Farmers’ co-op vows to rise again, this time from the COVID-19 crisis | Inquirer Business

Farmers’ co-op vows to rise again, this time from the COVID-19 crisis

VALIANTLY FORGINGAHEAD Treasurer Marina Solamo (left), Luis Bayarong Jr. (chair), Angelica Ubaldo (general manager)

BORONGAN CITY—Hardworking farmers are the backbone of many communities in Eastern Samar.

They carry a mixed history of success and failure, fortune and adversity and time and again, they have proven their resilience and tenacity by fearlessly overcoming daunting challenges just to sustain their communities, usually among the country’s poorest.


This is the story of the Farmer Entrepreneurs Association Agrarian Reform Cooperative (FEA Arco) based in the town of Salcedo in the southern part of the province that started with only seven members who contributed capital of a mere P100 each for a combined starting fund of just P700.

Spearheading the formation of the cooperative is 41-year-old Luis Bayarong Jr., who was pushed to venture into entrepreneurship by a burning desire to be more than just a tiller of other people’s land.


The intrepid Bayarong convinced his close relatives to chip in P100 a month and together they started a lending venture in 2007 through a farmers’ association servicing some 270 farmers in Barangay Ibiran in Salcedo.

Following stringent accounting standards and charging a 10-percent on loans extended to fellow farmers and other residents of Salcedo, Bayarong and his relatives were eventually able to put up a sari-sari store at the municipal public market. After that, they were finally able to buy farmland they can proudly call their own.

Over the next six years, the association and the farmers’ community prospered, and spared from food and financial scarcity that plagues farmers elsewhere. That is, until Supertyphoon “Yolanda” (international name: Haiyan) barreled through central Philippines on Nov. 8, 2013, with Salcedo one of the hardest hit towns in Eastern Visayas.

Yolanda left Bayarong and his fellow farmers with nothing.

Ground zero

“It was like ground zero for all of us—no roof on our heads, no livelihood, and no food at table,” Bayarong recalls. “But the enormous disaster did not break our spirit.”

The hardy farmers got back on their feet with more than a little help from local and foreign donors, as well as local and international government organizations.

The numerous recovery and rehabilitation assistance, including agricultural inputs, technical support and training proved invaluable to the farming community.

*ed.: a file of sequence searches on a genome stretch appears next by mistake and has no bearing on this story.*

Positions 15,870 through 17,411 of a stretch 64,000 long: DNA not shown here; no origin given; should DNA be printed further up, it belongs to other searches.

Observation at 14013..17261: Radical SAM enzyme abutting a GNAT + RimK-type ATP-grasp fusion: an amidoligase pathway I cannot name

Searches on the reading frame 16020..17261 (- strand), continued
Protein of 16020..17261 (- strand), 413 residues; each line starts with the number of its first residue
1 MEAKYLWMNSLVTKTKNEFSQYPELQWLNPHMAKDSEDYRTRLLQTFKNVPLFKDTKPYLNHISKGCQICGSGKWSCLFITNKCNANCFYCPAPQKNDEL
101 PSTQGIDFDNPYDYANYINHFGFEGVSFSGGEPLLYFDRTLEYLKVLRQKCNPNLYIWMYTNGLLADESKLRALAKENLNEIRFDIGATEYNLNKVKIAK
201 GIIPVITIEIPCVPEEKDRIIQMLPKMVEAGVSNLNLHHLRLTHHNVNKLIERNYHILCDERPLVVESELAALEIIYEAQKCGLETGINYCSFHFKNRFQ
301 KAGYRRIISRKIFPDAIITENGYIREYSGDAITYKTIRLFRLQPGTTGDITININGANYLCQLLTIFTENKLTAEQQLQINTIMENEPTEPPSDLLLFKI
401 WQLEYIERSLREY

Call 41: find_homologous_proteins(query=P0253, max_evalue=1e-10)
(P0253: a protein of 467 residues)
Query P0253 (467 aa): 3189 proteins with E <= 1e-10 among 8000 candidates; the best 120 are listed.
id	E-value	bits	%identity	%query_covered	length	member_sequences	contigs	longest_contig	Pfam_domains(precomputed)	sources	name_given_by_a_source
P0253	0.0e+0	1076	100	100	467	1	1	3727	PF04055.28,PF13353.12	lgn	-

Keen to immediately recoup their assets and investments, Bayarong suggested to his fellow members to begin again. They set aside 20 percent of the money they earned from the cash-for-work program of the local government unit to start building their organization’s capital once again.

Their faith and perseverance paid off as in just one year, the farmers’ association was able to recover its lending business, grocery store and vegetable farm. A piggery and meat shop as well as cacao nursery and a cassava processing plant were also put up.

They evolved in June 2018 into a full-fledged cooperative, registering with the Cooperative Development Authority as the Farmers Entrepreneurs Association Agrarian Reform Cooperative, which now has more than P5 million in financial assets and P4 million in material assets.

“When people come together, they are able to harness their collective power,” says the 31-year-old general manager Angelica Ubaldo, “We uphold the principle of cooperation and we use the slogan: Farmers helping farmers.”

These farmers also expanded their operations from lending to corn and cassava production. At their peak, they produced nine tons or 450 sacks of cassava flour, which were bought by manufacturers to be used in ketchup and processed food production.

The association from this quiet town of Salcedo even caught the eye of Vice President Leni Robredo who rewarded the cooperative’s trailblazing efforts with two service vehicles.Last year, FEA-Arco placed third in the Philippine National Corn Congress for their resourcefulness and ingenuity in coming up with a line of corn and cassava products.

The money they earned was used to construct a warehouse, expand the cassava processing and fertilizer plants, and buy two more vehicles.

But just when things were looking up even more for FEA Arco, the members were hit hard by the COVID-19 pandemic. From March, orders for their cassava flour by Nutri Asia Corp. and cassava granules and fertilizer by B-Meg Corp. have dropped significantly as demand for these products collapsed and quarantine restrictions halted product movement.

At the same time, the cooperative could not lean hard on their farmer-members who are also suffering under the weight of some P3.2 million in combined outstanding loans.

Thus, the cooperative sought to survive another way by reducing for now the number of regular employees to just 12 from the initial 40. This way they hope to hold on long enough until their fortunes turn once more.

Bayarong and Ubaldo are not ashamed to share that the cooperative is earning less than half of their pre-COVID-19 income, from P100,000 to just P30,000, as they believe that like many crises before, “this too shall pass.” INQ

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